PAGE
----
Manafort was convicted in 2018 of bank and tax fraud, witness tampering and conspiring to defraud the United States in special counsel Robert S. Mueller III’s investigation of Russian interference in the 2016 election. A longtime lobbyist and GOP strategist, Manafort joined Donald Trump’s presidential campaign in spring 2016 before stepping down in August amid reports of his illegal lobbying work in Ukraine.
Although there have been no reported cases of the coronavirus at the prison, Manafort since March 30 has been placed under a 14-day quarantine, making him eligible to be transferred to home confinement immediately under an April 3 directive by Attorney General William P. Barr, Manafort’s lawyers said in the letter. The directive authorizes the director of the Federal Bureau of Prisons to place at-risk prisoners in home confinement for longer than normally permitted, Manfort’s lawyers said.
Manafort is 71 years old and suffers from high blood pressure and liver disease, his lawyers said. Manafort also contracted influenza and bronchitis in February, and in December, he was hospitalized for several days due to a heart condition, his lawyers said.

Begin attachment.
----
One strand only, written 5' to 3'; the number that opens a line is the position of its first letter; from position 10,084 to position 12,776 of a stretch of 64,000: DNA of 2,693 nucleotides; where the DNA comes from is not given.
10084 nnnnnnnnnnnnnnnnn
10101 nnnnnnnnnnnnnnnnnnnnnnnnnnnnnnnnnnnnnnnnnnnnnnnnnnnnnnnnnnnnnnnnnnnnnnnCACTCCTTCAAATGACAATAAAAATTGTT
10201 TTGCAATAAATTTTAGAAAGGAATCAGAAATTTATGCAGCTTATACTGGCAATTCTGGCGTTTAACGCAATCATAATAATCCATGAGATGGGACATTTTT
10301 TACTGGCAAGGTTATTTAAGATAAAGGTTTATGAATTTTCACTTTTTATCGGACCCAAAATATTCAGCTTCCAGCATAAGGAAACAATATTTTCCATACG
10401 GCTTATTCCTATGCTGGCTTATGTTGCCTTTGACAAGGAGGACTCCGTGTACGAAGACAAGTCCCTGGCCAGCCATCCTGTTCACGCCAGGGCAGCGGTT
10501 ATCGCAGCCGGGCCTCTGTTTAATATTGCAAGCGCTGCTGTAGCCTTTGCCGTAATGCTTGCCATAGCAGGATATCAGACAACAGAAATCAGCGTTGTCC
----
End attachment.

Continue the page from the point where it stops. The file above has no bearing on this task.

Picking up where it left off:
They asked that he be released to live with his wife at their condominium in Northern Virginia “to serve the remainder of his sentence or, alternatively, for the duration of the on-going COVID-19 pandemic.”
“Mr. Manafort is at a high risk of contracting COVID-19 at FCI Loretto due to his age and preexisting health conditions, and it is imperative that Mr. Manafort be transferred to home confinement immediately in order to minimize the likelihood of Mr. Manafort contracting or spreading the potentially fatal disease,” his attorneys wrote.
“Mr. Manafort has been a model inmate and has not incurred any infractions or violations while incarcerated. Thus, he does not pose any danger to the community and is unlikely to recidivize while serving his sentence in home confinement,” his lawyers added.
Federal prosecutors declined to comment on Manafort’s request.
As of Tuesday, 446 federal inmates and 248 employees have tested positive for the virus nationwide, and 14 inmates and one staff member have died, the bureau has reported.
Federal Bureau of Prisons spokesman Scott Walker said that the agency is not able to comment on the suitability of any particular inmate’s request but that it has placed an additional 1,019 inmates on home confinement since March 26.
Given the surge in cases and Barr’s directives, the bureau said it has begun immediately reviewing all inmates with medical risk factors, beginning with prisons in Oakdale, La., Danbury, Conn., and Elkton, Ohio, “and similarly situated facilities to determine which inmates are suitable for home confinement.”
The three named sites have reported more than one-fourth of the federal prison staff and inmate cases and eight of its prisoner deaths from the virus.